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Posted 02.24.11 | PERMALINK | ESSAY

Dorothy Tang & Andrew Watkins: Ecologies of Gold: The Past and Future Mining Landscapes of Johannesburg

Ecologies of Gold: slide 4

This image from the 1950s offers a view to the west across the mining belt and illustrates the scale and enormity of the landscape transformation. Deep shaft gold mining and associated mine dumps across the 80-kilometer mining belt altered the topography, hydrology and ecology. Toxic chemicals from mine dumps polluted groundwater and soils. Mining companies created numerous dams and reservoirs to prevent polluted water from entering the rivers. Rich neighborhoods were located north of the mining belt, on the right side of this photo, to avoid the dusty wind blown to the southeast. The historically black township of Soweto was located across the mining belt from downtown Johannesburg in the only area to the south that was not affected by the dust. [Image courtesy of AOC Geomatics]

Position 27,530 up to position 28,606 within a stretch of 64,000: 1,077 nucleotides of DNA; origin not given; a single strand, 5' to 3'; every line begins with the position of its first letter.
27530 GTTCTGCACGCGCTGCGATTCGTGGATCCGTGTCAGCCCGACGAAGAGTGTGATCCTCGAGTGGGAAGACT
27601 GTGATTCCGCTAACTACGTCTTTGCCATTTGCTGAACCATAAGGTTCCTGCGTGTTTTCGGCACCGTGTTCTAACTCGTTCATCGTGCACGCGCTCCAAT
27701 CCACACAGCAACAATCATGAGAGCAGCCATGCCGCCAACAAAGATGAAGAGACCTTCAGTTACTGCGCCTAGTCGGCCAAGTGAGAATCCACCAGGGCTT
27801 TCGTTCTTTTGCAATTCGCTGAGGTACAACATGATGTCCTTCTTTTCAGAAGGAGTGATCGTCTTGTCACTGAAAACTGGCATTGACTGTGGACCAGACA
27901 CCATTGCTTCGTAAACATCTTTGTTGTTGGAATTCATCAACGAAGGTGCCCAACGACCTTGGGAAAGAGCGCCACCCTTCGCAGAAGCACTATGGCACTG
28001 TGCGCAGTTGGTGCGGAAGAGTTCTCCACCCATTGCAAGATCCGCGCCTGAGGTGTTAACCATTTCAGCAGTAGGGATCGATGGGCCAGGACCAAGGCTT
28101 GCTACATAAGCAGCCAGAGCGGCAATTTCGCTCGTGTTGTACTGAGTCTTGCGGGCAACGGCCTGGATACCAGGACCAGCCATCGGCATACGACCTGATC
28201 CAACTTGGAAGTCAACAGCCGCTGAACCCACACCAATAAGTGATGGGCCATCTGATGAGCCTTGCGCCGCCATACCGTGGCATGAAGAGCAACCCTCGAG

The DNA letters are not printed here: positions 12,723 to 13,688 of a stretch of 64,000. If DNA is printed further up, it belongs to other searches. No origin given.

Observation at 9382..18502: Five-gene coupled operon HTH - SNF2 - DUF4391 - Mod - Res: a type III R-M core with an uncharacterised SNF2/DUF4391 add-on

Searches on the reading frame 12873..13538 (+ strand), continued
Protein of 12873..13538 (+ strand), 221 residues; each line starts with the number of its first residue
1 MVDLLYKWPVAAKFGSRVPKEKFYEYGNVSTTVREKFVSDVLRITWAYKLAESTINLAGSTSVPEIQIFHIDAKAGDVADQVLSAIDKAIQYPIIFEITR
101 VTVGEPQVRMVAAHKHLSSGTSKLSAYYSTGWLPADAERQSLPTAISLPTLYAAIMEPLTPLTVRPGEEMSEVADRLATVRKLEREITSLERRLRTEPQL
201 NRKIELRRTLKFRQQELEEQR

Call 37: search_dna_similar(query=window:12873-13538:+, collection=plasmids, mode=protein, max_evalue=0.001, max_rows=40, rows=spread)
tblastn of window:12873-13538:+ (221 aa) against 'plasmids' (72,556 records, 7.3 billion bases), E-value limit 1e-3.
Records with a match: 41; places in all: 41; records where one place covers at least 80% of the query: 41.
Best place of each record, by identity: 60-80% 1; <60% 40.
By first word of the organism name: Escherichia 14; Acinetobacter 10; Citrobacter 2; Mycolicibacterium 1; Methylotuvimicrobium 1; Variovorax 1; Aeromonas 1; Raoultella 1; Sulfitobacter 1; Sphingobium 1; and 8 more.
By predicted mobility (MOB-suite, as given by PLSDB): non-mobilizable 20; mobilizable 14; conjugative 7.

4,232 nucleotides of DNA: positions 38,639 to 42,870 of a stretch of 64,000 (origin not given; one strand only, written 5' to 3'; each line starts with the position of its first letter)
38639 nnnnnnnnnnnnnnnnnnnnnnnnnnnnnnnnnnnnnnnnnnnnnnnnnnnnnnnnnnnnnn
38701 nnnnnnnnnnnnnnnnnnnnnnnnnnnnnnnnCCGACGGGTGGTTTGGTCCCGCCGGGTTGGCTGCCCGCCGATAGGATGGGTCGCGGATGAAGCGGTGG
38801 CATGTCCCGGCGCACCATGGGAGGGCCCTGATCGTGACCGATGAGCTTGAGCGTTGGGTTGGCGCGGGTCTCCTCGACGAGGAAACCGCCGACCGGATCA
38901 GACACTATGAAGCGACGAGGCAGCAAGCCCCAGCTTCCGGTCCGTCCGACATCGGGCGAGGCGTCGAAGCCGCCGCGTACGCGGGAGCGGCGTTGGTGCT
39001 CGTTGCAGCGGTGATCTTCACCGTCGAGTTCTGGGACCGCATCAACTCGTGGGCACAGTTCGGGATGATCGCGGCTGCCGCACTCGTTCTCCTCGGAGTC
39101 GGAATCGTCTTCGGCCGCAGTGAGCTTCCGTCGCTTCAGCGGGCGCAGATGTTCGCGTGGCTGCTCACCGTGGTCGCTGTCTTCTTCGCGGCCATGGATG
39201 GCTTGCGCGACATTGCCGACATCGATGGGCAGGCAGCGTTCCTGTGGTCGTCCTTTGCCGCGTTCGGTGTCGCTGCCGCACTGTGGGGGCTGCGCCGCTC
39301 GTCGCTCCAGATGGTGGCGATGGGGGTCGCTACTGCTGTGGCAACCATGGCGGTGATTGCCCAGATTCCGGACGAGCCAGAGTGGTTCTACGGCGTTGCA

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ABOUT THE ESSAY

Ecologies of Gold: The Past and Future Mining Landscapes of Johannesburg
On Places, Dorothy Tang and Andrew Watkins explore the ecological rehabilitation of the defunct gold mines of central Johannesburg.
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ABOUT THE AUTHOR

Dorothy Tang is an assistant professor of landscape architecture at the University of Hong Kong.
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Andrew Watkins is an architect and urban designer at SWA in Southern California.
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